And it was as Glossip prepared to face an executioner for the first time that Ian Woods got involved.

He says he'd been working on a story about the overall US death penalty policy when he stumbled on Glossip's case, which he thought would be a perfect illustration of the arguments for and against. What Woods didn't realise, however, was that Glossip's death sentence would consume a large part of his life in the months to come.

He says: "I was caught up by the whole thing - more so than by any other story I have covered in 35 years in the media world."

Woods talked to other journalists who had interviewed Glossip and friends who knew him and who believed he was innocent.

Woods was invited to attend the first planned execution and, after a lot of soul-searching, agreed to go, thinking it would give him a unique perspective on capital punishment.

Yet this was a man who couldn't bear to watch as his own mother slipped away in a Belfast care home last year.

He says: "I couldn't witness my own mum dying and yet I was prepared to witness the death of Richard Glossip because I felt it was my duty to be there."

In the end, that first execution in Oklahoma was halted, but Woods was by now engrossed and one campaigner he met was Sister Helen Prejean, who is one of America's most famous opponents of capital punishment.

Her book about working with death row inmates was turned into the 1996 movie, Dead Man Walking, which won three Oscars for director Tim Robbins and actors Sean Penn and Susan Sarandon, who has also championed Glossip's cause.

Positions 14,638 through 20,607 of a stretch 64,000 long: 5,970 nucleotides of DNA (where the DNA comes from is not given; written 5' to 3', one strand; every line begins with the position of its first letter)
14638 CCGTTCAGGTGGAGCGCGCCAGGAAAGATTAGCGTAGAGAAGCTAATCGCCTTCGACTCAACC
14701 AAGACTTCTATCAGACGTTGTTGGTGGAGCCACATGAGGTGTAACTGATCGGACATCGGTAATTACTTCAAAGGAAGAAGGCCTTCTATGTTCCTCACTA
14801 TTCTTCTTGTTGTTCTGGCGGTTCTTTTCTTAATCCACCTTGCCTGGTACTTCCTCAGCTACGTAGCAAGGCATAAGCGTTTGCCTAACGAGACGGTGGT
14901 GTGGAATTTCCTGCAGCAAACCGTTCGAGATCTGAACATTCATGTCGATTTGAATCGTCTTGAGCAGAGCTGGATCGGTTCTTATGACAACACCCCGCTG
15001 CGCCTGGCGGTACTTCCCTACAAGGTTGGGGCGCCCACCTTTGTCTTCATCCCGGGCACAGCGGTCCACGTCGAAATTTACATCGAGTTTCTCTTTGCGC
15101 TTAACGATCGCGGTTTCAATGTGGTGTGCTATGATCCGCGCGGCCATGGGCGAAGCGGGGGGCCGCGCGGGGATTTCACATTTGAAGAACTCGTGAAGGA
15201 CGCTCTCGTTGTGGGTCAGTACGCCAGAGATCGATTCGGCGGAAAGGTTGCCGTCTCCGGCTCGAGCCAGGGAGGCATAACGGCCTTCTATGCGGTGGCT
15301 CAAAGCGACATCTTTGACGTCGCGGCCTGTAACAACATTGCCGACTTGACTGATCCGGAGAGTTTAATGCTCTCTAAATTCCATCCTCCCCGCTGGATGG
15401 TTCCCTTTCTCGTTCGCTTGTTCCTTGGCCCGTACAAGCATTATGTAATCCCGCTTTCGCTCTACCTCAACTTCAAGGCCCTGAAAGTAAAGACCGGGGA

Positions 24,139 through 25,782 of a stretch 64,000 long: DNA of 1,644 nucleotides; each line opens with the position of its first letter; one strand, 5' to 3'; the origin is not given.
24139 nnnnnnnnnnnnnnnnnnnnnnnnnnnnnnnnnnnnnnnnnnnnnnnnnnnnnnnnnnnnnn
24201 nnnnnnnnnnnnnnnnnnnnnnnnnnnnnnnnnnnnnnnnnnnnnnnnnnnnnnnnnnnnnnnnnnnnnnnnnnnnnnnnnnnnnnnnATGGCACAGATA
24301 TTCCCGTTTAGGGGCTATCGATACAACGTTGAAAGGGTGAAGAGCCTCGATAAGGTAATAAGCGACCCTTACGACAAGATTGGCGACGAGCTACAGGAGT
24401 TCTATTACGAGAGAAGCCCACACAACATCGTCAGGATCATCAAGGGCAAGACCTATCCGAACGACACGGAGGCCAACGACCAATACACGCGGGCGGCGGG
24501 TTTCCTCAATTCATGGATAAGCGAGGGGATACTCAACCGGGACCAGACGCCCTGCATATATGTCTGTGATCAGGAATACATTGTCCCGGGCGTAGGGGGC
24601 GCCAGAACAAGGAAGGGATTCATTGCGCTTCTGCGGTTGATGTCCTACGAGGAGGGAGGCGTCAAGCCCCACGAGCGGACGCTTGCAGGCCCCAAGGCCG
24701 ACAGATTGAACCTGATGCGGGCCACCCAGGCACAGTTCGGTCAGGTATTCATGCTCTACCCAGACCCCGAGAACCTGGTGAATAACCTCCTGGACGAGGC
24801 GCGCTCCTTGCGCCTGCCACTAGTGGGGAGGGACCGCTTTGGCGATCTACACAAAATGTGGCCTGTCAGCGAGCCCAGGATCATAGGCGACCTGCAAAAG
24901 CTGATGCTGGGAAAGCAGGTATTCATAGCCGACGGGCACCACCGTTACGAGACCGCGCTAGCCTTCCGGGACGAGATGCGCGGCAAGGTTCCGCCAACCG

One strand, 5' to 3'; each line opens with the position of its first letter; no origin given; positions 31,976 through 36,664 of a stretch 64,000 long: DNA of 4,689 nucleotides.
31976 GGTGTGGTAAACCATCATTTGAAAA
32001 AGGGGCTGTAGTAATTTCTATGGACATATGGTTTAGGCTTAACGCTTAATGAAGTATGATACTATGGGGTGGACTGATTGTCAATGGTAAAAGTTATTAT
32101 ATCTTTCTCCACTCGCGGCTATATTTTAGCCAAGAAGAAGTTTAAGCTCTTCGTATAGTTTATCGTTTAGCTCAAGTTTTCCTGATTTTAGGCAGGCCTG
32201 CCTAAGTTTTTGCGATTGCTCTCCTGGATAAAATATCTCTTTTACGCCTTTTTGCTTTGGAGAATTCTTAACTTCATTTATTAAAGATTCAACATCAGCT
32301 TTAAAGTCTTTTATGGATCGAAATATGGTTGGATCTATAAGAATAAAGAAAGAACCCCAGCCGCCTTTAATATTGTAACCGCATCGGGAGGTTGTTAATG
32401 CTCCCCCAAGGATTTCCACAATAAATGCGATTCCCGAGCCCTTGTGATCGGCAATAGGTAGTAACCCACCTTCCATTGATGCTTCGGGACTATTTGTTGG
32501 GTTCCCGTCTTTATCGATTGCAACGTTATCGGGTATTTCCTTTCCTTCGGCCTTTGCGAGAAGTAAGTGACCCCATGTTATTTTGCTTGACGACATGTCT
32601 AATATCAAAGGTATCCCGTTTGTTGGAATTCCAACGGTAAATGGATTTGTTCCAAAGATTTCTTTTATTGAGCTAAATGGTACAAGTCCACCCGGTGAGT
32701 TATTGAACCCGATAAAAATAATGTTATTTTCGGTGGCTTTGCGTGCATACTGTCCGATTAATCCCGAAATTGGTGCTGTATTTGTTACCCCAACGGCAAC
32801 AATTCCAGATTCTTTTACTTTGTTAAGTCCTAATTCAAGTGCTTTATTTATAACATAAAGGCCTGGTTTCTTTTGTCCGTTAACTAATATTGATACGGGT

Woods spoke to Glossip on the telephone before visiting him on Death Row.

And he quickly became convinced that he was innocent of murder, though he had stayed silent after he discovered what Sneed had done.

"I don't think that made Glossip guilty of murder, yet he was going to be executed, while the man who committed the actual killing was going to be spared," says Woods, who set about broadcasting stories on Sky and compiling podcasts about the case, as well as producing a documentary.

Woods says the trauma of the on-off executions only heightened Glossip's mental problems.

He says the reasons for stopping them have ranged from pharmaceutical companies refusing to allow their products to be used in the lethal injections to mistakes over which drugs were to be administered.

All of Oklahoma's scheduled executions have been on hold since the last execution of Richard Glossip was halted after officials noticed the error over the drugs.

But Woods says he's convinced that the authorities will still try to execute Glossip and it's unlikely that he will be there if it should ever happen, because the condemned man refuses to talk to him anymore.